Friday, November 21, 2008

Is Dubai about to crash and burn?

Dubai's business model has always worried me - build lots of big buildings and hotels, create expensive artificial islands and cram them with shoddily built houses... but its been hard for me to see where the underlying real value generation is. Sure, there is some logistics (port, airlines), some outsourcing based on imported Indians and more reliable infrastructure than in India itself, and financial services and regional offices for multinationals. But is that enough to generate the earnings needed to fund the massive investments long term?

Most of the people coming to Dubai seem to be people selling services to each other, and to the people building the buildings. Sure, they all need places to live, something to eat, booze, but then what? The construction workers are mostly there to export whatever meager earnings they can save back to India and Pakistan. Dubai comes across as the world's biggest pyramid scheme - everything's OK as long as the influx of new arrivals continues to grow and the cheap loans are available.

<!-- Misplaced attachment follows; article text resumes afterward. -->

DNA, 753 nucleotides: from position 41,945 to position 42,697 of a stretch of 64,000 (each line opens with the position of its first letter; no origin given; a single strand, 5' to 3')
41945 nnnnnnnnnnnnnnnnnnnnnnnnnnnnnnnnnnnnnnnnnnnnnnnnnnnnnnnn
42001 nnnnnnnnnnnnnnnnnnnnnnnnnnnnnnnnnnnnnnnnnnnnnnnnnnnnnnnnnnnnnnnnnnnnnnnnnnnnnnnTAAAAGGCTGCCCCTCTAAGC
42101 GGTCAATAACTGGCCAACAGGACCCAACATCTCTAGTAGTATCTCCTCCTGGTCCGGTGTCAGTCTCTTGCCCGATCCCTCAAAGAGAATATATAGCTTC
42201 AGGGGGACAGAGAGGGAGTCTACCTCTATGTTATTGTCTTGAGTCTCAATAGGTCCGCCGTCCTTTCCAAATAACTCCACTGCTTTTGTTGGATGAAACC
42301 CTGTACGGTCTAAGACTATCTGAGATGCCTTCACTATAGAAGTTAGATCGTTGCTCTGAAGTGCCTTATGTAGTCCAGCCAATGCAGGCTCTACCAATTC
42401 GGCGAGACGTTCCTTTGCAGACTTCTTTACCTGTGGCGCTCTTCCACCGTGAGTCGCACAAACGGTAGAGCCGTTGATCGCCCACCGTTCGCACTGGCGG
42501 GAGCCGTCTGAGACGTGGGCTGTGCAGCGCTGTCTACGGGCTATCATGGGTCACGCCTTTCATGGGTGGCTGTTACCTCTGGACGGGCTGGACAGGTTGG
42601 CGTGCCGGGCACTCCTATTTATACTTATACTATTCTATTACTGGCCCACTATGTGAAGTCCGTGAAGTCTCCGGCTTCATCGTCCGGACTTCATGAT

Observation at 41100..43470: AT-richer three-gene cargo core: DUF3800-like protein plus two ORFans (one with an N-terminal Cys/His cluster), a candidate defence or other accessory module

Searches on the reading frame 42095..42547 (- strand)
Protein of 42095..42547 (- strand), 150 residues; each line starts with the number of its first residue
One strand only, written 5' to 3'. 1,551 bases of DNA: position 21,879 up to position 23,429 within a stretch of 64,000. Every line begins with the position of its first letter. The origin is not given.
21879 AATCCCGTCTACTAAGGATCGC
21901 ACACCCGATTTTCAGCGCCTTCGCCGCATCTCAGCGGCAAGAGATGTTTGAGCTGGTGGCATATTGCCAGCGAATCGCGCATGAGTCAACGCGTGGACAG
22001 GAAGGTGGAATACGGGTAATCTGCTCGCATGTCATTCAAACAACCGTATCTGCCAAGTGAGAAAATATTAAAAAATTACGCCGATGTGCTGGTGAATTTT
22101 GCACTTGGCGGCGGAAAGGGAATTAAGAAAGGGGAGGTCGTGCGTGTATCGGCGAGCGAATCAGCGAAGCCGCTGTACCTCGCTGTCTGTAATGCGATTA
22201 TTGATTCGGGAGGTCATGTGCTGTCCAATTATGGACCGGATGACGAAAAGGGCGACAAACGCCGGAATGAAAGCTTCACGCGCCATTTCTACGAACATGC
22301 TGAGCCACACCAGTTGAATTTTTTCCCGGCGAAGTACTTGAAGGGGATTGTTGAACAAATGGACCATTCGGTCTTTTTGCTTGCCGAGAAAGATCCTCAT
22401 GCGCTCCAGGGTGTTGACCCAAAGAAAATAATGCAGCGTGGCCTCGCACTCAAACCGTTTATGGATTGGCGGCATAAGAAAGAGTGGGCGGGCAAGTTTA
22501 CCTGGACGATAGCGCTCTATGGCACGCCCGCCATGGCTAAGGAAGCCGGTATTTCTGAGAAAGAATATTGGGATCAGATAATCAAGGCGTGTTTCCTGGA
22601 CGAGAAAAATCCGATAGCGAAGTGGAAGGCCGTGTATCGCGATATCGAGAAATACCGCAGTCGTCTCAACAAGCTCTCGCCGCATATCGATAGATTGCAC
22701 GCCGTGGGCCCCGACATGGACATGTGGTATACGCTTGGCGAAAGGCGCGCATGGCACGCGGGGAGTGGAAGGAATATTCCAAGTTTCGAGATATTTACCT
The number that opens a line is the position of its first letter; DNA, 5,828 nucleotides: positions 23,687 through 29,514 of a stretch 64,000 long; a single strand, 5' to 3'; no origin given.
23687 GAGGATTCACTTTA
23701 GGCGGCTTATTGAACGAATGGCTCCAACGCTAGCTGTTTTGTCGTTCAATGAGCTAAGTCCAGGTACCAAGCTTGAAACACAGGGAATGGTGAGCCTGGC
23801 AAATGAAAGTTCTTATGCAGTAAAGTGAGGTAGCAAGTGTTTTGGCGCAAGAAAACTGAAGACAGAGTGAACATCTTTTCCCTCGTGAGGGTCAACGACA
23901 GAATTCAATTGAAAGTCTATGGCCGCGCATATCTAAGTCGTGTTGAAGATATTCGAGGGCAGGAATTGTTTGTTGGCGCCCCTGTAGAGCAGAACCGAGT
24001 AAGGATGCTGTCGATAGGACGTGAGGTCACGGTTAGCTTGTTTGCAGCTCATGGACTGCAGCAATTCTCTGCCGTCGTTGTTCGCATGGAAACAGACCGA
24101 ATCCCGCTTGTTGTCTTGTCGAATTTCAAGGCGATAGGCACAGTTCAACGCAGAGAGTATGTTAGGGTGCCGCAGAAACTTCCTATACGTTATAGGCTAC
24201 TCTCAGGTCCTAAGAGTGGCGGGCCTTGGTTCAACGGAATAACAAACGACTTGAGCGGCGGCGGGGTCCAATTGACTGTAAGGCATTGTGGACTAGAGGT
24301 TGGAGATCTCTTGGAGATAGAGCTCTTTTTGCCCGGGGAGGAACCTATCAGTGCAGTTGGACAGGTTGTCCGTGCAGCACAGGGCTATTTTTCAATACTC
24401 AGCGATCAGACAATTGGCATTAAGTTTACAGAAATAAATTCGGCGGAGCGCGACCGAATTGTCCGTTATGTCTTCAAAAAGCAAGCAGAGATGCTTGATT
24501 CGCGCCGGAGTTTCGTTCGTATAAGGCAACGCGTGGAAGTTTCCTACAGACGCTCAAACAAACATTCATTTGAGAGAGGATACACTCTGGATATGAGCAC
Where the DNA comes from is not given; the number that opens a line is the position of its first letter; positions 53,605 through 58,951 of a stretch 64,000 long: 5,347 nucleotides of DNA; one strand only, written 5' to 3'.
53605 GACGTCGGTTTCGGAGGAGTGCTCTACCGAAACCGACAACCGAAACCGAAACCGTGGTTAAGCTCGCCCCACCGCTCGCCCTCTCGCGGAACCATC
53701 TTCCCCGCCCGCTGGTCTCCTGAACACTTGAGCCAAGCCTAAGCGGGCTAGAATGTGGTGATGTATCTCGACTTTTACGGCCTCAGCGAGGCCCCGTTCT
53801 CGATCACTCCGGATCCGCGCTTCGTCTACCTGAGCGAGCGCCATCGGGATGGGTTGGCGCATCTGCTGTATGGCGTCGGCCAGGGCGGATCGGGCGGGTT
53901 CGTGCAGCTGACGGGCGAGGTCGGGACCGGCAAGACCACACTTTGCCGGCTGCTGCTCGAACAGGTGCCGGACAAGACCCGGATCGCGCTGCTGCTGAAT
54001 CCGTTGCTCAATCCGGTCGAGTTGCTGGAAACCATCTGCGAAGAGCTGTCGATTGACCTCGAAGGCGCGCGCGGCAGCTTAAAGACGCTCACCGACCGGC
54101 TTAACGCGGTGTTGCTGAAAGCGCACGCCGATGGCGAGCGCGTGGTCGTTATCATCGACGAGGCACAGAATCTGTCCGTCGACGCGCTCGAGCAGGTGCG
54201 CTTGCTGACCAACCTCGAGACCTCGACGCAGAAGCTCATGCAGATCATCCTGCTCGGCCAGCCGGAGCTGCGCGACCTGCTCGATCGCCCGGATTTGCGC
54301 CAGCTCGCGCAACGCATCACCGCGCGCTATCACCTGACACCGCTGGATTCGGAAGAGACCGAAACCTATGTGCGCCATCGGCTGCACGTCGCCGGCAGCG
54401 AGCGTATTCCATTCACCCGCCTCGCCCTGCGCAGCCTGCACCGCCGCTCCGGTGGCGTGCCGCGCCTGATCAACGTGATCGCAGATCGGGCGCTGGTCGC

But the current financial crisis and world recession has exposed these fundamental risks to that model. The credit Dubai has relied on to fund all that construction is gone. The people in Europe buying second houses on the Palm are retrenching their spending, fast. Tourists are spending less, and looking to stay closer to home.

And the buyers who were intending to sell their off-plan deposit purchased properties to make a quick buck are now facing a huge drop in market prices and no-one to sell the properties to.

It is now reported that Dubai is asking for emergency loans from the UAE Government, in other words - Abu Dhabi. This was perhaps expected, but it has happened a lot quicker than analysts thought.